The Department of Justice (DOJ) finalized a settlement agreement with Fleetlogix Inc. (Fleetlogix) regarding claims that they discriminated again non-US citizens who were work authorized. Fleetlogix is based in San Diego, California and operates offices nationwide that provide cleaning and transportation services to rental car companies.
Specifically, the DOJ alleged that Fleetlogix required these non-US citizens to provide specific and unnecessary work and identity documentations because of their citizenship, nationality and/or immigration status as required by the Immigration Reform and Control Act of 1986 (IRCA) by way of completion of a Form I-9, Employment Eligibility Verification. The DOJ’s investigation found that Fleetlogix required specific documentation, such as I-94s (Arrival/Departure Records), Employment Authorization Documents (work permits) and/or Permanent Resident Cards (green cards), even though the individuals had already presented other valid and legally sufficient documents to prove both their identity and work authorization including drivers’ licenses and unrestricted Social Security cards.
Form I-9 requirements come out of the IRCA. IRCA prohibits employers from hiring and employing an individual for employment in the U.S. knowing that the individual is not authorized with respect to such employment. Employers also are prohibited from continuing to employ an individual knowing that he or she is unauthorized for employment. This law also prohibits employers from hiring any individual, including a U.S. citizen, for employment in the U.S. without verifying his or her identity and employment authorization on Form I-9.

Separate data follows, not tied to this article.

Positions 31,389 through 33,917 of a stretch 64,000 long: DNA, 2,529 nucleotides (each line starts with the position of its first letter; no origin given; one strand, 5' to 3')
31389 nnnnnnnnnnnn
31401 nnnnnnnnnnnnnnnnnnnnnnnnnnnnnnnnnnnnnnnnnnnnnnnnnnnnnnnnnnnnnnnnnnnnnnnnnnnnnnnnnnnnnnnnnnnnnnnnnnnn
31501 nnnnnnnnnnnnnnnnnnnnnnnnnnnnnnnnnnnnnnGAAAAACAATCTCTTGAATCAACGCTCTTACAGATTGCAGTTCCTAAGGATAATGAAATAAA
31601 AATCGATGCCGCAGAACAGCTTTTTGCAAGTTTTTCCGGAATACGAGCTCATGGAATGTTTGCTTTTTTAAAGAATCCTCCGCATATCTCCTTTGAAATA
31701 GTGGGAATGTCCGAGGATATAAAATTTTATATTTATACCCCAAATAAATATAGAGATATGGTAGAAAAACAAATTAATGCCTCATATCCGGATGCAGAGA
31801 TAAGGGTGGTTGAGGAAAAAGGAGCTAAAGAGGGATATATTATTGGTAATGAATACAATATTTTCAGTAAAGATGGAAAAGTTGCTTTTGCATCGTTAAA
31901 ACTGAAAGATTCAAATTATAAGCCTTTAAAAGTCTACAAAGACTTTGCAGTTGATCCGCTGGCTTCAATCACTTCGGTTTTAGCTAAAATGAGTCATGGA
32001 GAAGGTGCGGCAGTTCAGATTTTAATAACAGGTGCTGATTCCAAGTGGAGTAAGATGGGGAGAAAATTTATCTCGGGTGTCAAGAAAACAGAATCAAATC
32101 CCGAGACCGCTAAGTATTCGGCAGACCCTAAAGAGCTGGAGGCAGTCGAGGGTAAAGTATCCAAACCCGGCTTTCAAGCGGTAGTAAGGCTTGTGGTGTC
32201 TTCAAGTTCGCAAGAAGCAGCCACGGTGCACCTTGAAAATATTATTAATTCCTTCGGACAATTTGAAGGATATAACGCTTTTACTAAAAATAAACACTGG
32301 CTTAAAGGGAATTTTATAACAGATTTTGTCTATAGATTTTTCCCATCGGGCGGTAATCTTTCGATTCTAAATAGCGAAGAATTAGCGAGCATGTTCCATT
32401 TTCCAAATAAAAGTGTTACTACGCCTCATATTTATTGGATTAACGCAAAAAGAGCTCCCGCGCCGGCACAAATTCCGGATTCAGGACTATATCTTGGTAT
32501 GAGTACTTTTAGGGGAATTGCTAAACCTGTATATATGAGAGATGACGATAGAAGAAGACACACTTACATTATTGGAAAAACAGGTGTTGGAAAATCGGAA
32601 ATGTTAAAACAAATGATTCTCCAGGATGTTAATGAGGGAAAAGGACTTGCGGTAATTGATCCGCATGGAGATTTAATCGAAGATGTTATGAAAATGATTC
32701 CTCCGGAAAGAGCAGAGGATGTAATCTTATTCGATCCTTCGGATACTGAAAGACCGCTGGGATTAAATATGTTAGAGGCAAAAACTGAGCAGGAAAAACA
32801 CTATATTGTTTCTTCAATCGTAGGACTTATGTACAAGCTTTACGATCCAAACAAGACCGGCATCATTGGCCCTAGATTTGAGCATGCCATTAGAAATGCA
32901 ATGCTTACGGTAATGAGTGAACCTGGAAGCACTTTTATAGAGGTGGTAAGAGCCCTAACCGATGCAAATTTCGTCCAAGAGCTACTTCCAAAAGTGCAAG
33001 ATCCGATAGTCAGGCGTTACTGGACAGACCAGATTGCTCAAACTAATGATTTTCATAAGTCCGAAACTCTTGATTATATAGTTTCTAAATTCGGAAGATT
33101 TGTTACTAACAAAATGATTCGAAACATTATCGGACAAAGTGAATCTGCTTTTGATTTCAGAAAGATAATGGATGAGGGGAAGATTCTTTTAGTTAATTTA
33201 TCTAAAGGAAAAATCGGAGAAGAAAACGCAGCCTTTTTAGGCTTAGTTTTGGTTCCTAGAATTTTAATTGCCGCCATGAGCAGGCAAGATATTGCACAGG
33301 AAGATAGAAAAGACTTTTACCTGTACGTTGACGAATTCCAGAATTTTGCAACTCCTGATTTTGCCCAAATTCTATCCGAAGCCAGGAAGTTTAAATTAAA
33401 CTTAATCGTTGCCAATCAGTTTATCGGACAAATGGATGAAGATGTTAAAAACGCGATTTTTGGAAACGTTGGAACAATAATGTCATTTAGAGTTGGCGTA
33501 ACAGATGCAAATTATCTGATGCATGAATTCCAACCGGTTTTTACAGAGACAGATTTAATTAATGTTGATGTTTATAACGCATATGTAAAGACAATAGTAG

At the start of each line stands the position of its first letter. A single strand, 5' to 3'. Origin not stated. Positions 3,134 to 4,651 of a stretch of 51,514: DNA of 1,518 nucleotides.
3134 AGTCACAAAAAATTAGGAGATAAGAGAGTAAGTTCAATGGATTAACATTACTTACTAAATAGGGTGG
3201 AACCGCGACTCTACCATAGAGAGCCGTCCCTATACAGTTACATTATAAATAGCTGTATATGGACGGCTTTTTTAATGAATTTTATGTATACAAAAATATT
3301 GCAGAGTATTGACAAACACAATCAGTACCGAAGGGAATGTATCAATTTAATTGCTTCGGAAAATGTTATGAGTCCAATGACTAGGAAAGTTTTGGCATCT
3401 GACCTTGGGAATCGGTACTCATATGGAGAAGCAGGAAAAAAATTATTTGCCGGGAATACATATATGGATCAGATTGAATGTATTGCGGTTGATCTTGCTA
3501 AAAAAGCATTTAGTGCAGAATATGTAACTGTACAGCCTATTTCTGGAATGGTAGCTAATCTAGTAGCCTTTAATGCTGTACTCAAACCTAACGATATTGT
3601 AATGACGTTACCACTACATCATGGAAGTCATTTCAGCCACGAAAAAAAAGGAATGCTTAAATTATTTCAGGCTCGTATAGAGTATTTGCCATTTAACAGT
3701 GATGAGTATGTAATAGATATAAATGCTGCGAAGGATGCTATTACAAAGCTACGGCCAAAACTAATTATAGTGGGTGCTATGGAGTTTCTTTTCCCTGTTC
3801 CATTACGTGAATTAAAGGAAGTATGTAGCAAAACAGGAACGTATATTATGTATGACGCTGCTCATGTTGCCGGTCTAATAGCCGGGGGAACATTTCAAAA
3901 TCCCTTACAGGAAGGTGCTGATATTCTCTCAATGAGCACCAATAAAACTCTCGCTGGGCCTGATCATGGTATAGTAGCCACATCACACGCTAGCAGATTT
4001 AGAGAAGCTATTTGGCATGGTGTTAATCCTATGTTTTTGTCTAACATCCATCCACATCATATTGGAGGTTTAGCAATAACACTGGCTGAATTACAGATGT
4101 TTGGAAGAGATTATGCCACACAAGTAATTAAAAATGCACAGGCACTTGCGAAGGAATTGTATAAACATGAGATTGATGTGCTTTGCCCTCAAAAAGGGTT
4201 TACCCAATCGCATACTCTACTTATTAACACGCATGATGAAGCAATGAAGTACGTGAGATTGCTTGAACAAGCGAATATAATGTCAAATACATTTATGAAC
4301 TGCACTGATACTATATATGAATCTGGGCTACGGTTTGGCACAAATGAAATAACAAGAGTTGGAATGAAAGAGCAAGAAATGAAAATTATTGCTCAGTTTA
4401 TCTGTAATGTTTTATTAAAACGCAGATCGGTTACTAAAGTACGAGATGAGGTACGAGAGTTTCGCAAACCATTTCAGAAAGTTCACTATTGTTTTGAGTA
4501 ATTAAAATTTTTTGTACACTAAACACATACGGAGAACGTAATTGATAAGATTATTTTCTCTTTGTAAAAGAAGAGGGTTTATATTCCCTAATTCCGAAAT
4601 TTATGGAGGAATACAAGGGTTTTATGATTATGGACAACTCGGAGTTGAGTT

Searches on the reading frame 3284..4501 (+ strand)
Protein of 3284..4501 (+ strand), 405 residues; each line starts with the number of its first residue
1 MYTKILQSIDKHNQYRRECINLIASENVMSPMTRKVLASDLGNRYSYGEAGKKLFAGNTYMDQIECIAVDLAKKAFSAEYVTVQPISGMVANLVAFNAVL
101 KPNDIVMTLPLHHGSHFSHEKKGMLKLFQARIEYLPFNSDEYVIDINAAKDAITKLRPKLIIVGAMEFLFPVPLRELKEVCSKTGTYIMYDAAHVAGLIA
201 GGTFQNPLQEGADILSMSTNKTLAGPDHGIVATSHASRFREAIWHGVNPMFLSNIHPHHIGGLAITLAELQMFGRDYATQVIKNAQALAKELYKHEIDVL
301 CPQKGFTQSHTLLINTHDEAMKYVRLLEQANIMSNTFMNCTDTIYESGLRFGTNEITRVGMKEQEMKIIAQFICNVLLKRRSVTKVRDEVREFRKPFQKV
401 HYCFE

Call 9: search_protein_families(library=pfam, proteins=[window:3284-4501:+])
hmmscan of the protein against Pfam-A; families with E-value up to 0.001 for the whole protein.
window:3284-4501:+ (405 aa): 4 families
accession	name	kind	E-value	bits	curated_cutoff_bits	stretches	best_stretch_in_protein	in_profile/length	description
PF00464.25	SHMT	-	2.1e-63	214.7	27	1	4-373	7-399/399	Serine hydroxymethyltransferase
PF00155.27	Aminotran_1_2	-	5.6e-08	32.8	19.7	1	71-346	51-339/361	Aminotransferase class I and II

The Immigration and Nationality Act (INA)’s anti-discrimination provision prohibits employers from requesting more or different documents than necessary to prove work authorization and identity. Congress by way of the INA, determined that all work-authorized individuals could choose which valid, legally acceptable documents to present to prove their work authorization and identity on the Form I-9. The INA does not permit employers to request specific or additional documentation if the documents presented are genuine looking documents.
Under the terms of the settlement agreement, Fleetlogix will pay fines/civil penalties of $627,000, create a back pay fund for individuals who lost their jobs due to the discrimination, train employees responsible for the completion of the Form I-9 on the requirements of the INA’s anti-discrimination provisions and change their internal I-9 policies and procedures.